Trading The US FOMC Interest Rate Release, July 29, 2015

US FOMC Interest Rate decision today is the main focus of the week. With the Fed Chief Yellen yet again reiterating that a rate hike should take place in 2015, today’s release could provide a heads up IF Feds were to raise interest rate by September. We’ll definitely pay close attention to today’s FOMC statement.

2:00pm US FOMC Interest Rate Forecast 0.25% Previous 0.25% DEVIATION: N/A

Let’s take a look at the prior changes for the last FOMC Statement as our basis for today’s FOMC Statement.


June 17 – FOMC Statement Analysis

Information received since the Federal Open Market Committee met in April suggests that economic activity has been expanding moderately after having changed little during the first quarter [revised from “economic growth slowed during the winter months, in part reflecting transitory factors”]. The pace of job gains picked up [revised from “pace of job gains moderated”] while the unemployment rate remained steady. On balance, a range of labor market indicators suggests that underutilization of labor resources diminished somewhat [revised from “A range of labor market indicators suggests that underutilization of labor resources was little changed.”]. Growth in household spending has been moderate and the housing sector has shown some improvement; however, business fixed investment and net exports stayed soft [revised from “Growth in household spending declined; households’ real incomes rose strongly, partly reflecting earlier declines in energy prices, and consumer sentiment remains high. Business fixed investment softened, the recovery in the housing sector remained slow, and exports declined.”]. Inflation continued to run below the Committee’s longer-run objective, partly reflecting earlier declines in energy prices and decreasing prices of non-energy imports; energy prices appear to have stabilized. Market-based measures of inflation compensation remain low; survey-based measures of longer-term inflation expectations have remained stable.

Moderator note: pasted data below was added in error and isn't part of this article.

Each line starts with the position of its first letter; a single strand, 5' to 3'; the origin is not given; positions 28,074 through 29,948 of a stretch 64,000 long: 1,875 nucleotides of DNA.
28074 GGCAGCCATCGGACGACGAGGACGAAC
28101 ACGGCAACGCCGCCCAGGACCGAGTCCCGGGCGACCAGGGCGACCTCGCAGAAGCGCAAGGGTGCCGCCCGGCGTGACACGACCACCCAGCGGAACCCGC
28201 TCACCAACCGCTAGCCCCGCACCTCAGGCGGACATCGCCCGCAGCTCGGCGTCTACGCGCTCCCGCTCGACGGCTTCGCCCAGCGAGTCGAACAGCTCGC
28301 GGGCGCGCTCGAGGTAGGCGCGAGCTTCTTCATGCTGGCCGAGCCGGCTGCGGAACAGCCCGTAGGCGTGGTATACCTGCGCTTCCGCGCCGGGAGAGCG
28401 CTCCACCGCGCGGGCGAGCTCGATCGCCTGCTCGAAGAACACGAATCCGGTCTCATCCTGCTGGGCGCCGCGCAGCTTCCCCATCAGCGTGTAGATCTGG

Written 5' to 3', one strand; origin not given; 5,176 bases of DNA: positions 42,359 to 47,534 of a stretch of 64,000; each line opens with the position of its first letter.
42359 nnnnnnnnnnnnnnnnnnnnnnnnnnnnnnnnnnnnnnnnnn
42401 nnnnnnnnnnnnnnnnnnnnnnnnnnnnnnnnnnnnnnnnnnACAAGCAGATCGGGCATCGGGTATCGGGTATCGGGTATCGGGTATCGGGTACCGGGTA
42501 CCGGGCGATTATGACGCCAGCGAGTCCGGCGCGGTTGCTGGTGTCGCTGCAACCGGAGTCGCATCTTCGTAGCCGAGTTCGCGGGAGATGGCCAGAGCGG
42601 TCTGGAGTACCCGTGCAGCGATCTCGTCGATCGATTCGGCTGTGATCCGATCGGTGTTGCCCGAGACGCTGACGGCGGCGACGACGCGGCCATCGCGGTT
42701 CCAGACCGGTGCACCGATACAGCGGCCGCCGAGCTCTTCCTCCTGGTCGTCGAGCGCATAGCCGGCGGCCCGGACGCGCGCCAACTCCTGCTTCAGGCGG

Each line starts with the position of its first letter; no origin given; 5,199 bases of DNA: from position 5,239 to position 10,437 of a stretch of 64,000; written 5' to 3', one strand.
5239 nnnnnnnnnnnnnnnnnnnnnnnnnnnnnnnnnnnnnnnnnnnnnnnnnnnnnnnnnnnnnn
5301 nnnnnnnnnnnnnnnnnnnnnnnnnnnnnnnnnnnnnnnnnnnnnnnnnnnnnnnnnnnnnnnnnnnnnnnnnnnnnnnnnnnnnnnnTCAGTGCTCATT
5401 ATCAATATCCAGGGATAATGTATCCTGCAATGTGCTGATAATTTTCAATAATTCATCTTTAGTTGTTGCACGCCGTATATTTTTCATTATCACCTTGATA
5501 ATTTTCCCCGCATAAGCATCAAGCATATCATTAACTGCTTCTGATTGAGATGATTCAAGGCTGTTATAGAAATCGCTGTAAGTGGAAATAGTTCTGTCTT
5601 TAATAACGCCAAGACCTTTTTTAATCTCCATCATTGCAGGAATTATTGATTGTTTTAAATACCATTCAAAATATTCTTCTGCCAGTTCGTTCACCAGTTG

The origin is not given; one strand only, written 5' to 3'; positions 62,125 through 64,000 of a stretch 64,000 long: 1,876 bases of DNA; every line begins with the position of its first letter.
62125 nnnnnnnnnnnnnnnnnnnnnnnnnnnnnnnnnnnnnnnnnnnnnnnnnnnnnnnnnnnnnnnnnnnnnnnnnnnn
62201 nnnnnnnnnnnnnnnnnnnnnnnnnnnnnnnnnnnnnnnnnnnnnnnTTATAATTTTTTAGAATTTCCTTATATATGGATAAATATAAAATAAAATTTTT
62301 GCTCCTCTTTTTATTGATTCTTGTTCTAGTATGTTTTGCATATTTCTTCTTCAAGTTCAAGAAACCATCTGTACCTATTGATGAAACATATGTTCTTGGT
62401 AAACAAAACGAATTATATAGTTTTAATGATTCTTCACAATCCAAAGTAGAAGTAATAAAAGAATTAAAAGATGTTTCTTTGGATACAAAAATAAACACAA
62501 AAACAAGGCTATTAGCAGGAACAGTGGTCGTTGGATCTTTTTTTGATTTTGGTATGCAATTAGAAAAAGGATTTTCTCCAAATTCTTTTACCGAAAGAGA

Consistent with its statutory mandate, the Committee seeks to foster maximum employment and price stability. The Committee expects that, with appropriate policy accommodation, economic activity will expand at a moderate pace, with labor market indicators continuing to move toward levels the Committee judges consistent with its dual mandate. The Committee continues to see the risks to the outlook for economic activity and the labor market as nearly balanced. Inflation is anticipated to remain near its recent low level in the near term, but the Committee expects inflation to rise gradually toward 2 percent over the medium term as the labor market improves further and the transitory effects of earlier declines in energy and import prices dissipate. The Committee continues to monitor inflation developments closely.